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Jean’s story: ‘I can dance’ after ankle surgery

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It happened so quickly.

Jean Hill was walking down the stairs, her 2-year-old granddaughter in her arms. Seconds later, she was falling down the stairs, doing everything she could to protect her granddaughter from getting hurt.

“It was really important to me to not worry about myself, but take care of her, so on the way down those stairs, I went all the way,” Hill says. “I held on to her. She never touched the floor. She was fine.”

Hill didn’t fare so well.

“When I was at the bottom of the stairs, my foot was turned the wrong way,” she says. It took a few minutes for her to comprehend what had happened to her right ankle.

Hill’s daughter rushed to her aid.

Shocked, Hill says she “didn’t even realize how bad it was.”

Her daughter did.

“It was actually my daughter that said, ‘oh, Mom, you’re really hurt bad … we have to get you in,’” Hill says.

Hill’s husband rushed her to Aurora BayCare Medical Center in Green Bay.

Even though this happened during the early days of the COVID-19 pandemic, a time when patient visits were extremely limited except for coronavirus cases, Hill’s injury was so severe that she was quickly seen by Dr. John Awowale, an orthopedic surgeon with Orthopedics & Sports Medicine BayCare Clinic.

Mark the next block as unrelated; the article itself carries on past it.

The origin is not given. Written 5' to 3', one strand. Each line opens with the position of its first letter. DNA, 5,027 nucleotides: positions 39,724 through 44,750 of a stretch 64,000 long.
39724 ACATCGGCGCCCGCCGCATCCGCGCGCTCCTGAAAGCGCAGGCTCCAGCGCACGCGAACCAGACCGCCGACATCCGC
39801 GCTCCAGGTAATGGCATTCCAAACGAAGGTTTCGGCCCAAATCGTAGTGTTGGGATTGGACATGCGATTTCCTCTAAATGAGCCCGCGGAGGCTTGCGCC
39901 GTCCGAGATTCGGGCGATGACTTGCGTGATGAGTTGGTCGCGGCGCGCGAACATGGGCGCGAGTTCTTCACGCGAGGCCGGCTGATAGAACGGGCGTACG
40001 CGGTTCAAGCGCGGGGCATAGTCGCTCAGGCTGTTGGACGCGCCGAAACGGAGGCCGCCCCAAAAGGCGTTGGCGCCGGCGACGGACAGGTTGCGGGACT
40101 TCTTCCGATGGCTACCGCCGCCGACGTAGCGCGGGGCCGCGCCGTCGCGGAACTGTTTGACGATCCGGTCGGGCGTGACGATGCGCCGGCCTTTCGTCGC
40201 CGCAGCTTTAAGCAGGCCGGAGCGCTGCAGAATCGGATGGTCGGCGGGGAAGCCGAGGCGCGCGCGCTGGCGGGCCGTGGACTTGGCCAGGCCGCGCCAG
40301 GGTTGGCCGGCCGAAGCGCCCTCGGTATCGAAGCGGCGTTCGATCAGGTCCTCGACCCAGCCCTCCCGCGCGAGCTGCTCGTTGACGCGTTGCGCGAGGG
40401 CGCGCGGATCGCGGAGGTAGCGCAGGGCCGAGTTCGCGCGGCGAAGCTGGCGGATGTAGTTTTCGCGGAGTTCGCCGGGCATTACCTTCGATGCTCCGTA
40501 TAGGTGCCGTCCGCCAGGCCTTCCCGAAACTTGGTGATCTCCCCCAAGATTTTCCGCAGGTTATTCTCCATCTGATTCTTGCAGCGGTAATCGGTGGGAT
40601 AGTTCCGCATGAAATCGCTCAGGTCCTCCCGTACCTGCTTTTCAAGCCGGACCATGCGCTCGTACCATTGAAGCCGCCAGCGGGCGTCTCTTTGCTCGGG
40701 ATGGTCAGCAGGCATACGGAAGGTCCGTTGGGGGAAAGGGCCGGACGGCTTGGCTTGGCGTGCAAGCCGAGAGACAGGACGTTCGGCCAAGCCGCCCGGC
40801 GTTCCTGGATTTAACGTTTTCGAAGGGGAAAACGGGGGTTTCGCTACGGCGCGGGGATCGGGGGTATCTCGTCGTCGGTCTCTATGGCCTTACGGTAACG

“Dr. A happened to be in that day, so he was the one that came to my rescue,” Hill says. “Dr. A studied my X-rays for a long time … trying to come up with the best way that we could put my leg together.”

Hill had open reduction internal fixation surgery on her right ankle.

The procedure helped reduce Hill’s ankle pain, facilitated healing and provided stability in her repaired ankle. The procedure uses metal hardware to help secure the fragmented bones. Recovery takes three to 12 months.

“In order to get it fixed, he had to put metal on the right and left side of my leg,” Hill says. She also had two plates and 19 screws in her leg.

“He did tell me that it would be a long recovery and made sure that I understood that was the case,” Hill says. “I would have a recovery time and have several months where I would not be able to step on it.”

As her recovery progressed, Hill, who’s usually a physically active person, found the hardware in her leg too restrictive.

“I couldn’t run, or I couldn’t jump, or I couldn’t play football with my grandkids,” she says.

She discussed her concerns with Awowale. He suggested they try non-surgical options such as medication.

When that didn’t work, Awowale suggested another option.

“I went back to visit him and said, you know, I can’t dance … and he was very compassionate about that. … So, he went back in and took the metal all out,” Hill says. “Within a week of having the surgery, I could tell that my leg was going to be better after I was healed.”

Today, Hill is back to her active lifestyle and spending lots of time with her grandchildren. It’s something Hill says Awowale wanted for her as well.

“I can run, I can dance, I can play soccer with my grandkids,” she says. “I can do everything that I could do before. I have no restrictions.

“I would highly recommend Dr. A,” Hill says. “I really felt like when I went in for my check-ups, Dr. A was right on it. I mean, he didn’t just listen to me, he heard me, he took the time to hear what I was telling him … I really appreciated that. That’s not something you see everywhere.”

Published: Tuesday, February 8, 2022
Author: Danielle Dungan